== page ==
February is “American Heart Month” for woman. For years, no one realized that heart disease affected men and woman differently. Even today, some are not educated enough to acknowledge so. I might expect such from myself. Good friends of mine who attend book club with me might not know this to be true. Relatives of mine who live under the desert moon don’t even know. Often, I still hear stories of many who are told “it’s all in their mind,” or of woman who are asked if, “hormones are to blame?” It’s time for a change!
The fact is women’s symptoms of a heart attack may be quite different from those we’ve heard of in the past. “She” may never feel pain in her chest, or grip her left arm falling to the ground. Instead, a woman may feel an upset stomach, agony in her neck, or be slightly short of breath. Feeling tired, she might seek a soft place in the shade to rest her weary head. Next, exhaustion may set in to the point where she’d take to her bed if time would allow.
Often the fairer sex is conditioned to put herself “last” on the list. In general, women wait far too long before seeking help, thinking their symptoms will pass. Sometimes women never complain or ask for help. Heart disease is real. It’s the leading cause of death, the number one “Chronic Condition” in our country. If you read this and have had symptoms, please do not wait. Dial 911, for God’s sake!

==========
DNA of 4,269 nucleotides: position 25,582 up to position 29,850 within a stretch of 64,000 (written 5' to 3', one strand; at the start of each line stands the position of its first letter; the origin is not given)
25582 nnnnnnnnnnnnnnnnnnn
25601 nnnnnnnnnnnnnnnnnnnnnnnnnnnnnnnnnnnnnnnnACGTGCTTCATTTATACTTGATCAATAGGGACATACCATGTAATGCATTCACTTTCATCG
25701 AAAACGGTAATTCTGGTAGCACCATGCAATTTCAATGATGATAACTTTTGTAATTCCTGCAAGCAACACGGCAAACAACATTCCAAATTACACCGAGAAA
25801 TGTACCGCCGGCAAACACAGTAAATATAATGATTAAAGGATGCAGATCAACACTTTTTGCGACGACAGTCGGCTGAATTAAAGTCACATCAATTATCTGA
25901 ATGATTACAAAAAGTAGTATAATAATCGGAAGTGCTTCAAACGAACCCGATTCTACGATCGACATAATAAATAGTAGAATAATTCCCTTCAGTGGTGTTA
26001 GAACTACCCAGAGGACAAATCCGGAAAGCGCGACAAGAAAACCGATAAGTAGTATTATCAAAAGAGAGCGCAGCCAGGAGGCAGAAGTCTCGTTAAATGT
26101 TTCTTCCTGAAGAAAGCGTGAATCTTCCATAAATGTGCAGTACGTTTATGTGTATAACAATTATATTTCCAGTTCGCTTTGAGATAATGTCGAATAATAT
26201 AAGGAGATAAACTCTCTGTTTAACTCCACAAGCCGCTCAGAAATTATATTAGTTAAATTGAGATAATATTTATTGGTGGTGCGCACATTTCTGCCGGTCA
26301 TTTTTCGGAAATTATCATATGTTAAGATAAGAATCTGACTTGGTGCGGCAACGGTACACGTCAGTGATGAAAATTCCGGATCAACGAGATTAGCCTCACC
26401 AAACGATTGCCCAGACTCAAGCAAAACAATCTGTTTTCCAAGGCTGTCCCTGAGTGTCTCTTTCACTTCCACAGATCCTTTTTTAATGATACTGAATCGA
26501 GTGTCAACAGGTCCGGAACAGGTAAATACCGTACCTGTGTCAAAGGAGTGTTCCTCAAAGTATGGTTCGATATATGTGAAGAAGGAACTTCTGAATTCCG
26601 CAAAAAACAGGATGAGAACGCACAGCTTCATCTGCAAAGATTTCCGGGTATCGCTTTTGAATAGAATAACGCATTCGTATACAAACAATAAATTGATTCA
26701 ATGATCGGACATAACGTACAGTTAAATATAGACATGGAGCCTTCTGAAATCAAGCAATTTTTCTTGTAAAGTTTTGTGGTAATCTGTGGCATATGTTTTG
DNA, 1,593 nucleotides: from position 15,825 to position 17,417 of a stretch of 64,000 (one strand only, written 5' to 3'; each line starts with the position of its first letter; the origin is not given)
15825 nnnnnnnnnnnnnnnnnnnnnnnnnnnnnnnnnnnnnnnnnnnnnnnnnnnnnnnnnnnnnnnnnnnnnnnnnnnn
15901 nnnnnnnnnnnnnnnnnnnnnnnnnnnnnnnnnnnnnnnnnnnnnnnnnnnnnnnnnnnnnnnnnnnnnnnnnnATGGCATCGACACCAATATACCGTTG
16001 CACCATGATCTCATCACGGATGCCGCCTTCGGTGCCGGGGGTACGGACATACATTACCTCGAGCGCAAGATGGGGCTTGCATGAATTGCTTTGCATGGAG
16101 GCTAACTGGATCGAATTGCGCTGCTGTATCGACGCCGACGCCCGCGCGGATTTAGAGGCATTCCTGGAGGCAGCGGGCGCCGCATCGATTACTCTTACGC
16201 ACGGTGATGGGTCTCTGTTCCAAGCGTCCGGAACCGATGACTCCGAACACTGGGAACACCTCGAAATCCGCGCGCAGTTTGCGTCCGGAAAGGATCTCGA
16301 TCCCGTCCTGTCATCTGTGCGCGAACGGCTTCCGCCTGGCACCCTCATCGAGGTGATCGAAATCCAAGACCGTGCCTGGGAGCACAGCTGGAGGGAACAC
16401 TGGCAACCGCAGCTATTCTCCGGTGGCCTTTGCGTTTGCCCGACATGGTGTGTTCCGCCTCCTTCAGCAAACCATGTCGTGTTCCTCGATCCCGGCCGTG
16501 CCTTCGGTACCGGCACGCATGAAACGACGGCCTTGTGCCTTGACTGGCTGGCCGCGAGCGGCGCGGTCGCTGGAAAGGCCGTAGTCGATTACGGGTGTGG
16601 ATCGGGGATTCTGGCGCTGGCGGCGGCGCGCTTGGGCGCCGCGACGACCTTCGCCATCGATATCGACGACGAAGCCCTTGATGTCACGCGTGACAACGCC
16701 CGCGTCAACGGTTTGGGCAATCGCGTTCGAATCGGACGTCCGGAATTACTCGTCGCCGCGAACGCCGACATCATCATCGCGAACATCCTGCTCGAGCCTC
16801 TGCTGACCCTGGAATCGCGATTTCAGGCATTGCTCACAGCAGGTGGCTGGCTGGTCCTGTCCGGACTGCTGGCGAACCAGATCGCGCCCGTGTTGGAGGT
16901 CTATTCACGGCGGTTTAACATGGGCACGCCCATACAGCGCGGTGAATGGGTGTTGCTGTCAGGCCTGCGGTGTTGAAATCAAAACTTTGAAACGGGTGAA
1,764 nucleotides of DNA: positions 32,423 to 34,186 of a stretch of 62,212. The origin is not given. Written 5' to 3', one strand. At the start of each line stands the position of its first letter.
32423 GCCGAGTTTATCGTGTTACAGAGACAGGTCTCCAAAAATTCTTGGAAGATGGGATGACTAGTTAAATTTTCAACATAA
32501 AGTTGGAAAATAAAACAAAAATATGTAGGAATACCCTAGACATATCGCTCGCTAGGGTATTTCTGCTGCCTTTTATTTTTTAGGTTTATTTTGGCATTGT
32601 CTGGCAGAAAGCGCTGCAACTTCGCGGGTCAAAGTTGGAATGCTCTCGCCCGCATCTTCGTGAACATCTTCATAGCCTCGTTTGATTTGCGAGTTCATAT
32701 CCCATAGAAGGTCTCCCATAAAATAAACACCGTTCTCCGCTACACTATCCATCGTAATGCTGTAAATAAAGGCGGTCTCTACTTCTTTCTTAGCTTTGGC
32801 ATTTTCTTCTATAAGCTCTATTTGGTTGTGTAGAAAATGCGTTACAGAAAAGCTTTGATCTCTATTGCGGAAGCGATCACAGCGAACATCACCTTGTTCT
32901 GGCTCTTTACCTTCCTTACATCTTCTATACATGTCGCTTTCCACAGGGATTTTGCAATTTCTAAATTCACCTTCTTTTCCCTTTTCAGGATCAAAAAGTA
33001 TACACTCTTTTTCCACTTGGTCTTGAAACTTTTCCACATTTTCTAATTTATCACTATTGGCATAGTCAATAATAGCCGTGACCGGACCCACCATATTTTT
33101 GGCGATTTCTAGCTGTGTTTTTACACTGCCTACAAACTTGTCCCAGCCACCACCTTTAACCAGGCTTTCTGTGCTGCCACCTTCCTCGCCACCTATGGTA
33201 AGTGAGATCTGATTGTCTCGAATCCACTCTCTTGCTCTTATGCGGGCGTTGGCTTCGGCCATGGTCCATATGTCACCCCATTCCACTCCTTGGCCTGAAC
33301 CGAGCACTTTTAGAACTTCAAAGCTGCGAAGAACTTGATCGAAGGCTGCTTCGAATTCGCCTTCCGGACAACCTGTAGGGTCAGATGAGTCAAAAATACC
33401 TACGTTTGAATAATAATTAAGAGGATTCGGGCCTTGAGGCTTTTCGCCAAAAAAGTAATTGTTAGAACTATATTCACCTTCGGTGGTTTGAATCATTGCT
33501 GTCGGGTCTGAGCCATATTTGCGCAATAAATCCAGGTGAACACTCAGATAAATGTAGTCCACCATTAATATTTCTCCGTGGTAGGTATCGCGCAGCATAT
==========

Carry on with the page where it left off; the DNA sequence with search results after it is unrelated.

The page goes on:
You may have noticed an abundant amount of “RED” this month. Cheery and bright, the color is not only to celebrate Valentine’s Day at the end of this week. Partly, it’s to bring awareness to this very important cause, Woman’s Heart Disease. If ever you have a free moment or two, learn the differences in heart disease between women and men.
Depending on where you live, toss on a red sweater, slip a red T-shirt over your head, clip on a red bow-tie, or wear a heart-shaped pin on your lapel. Show your support for Woman’s Heart Month. If you’re a woman, today it might be your own life that you save. If you’re a man, tomorrow it may be your mother, your wife, your sister, your cousin or maybe a good friend.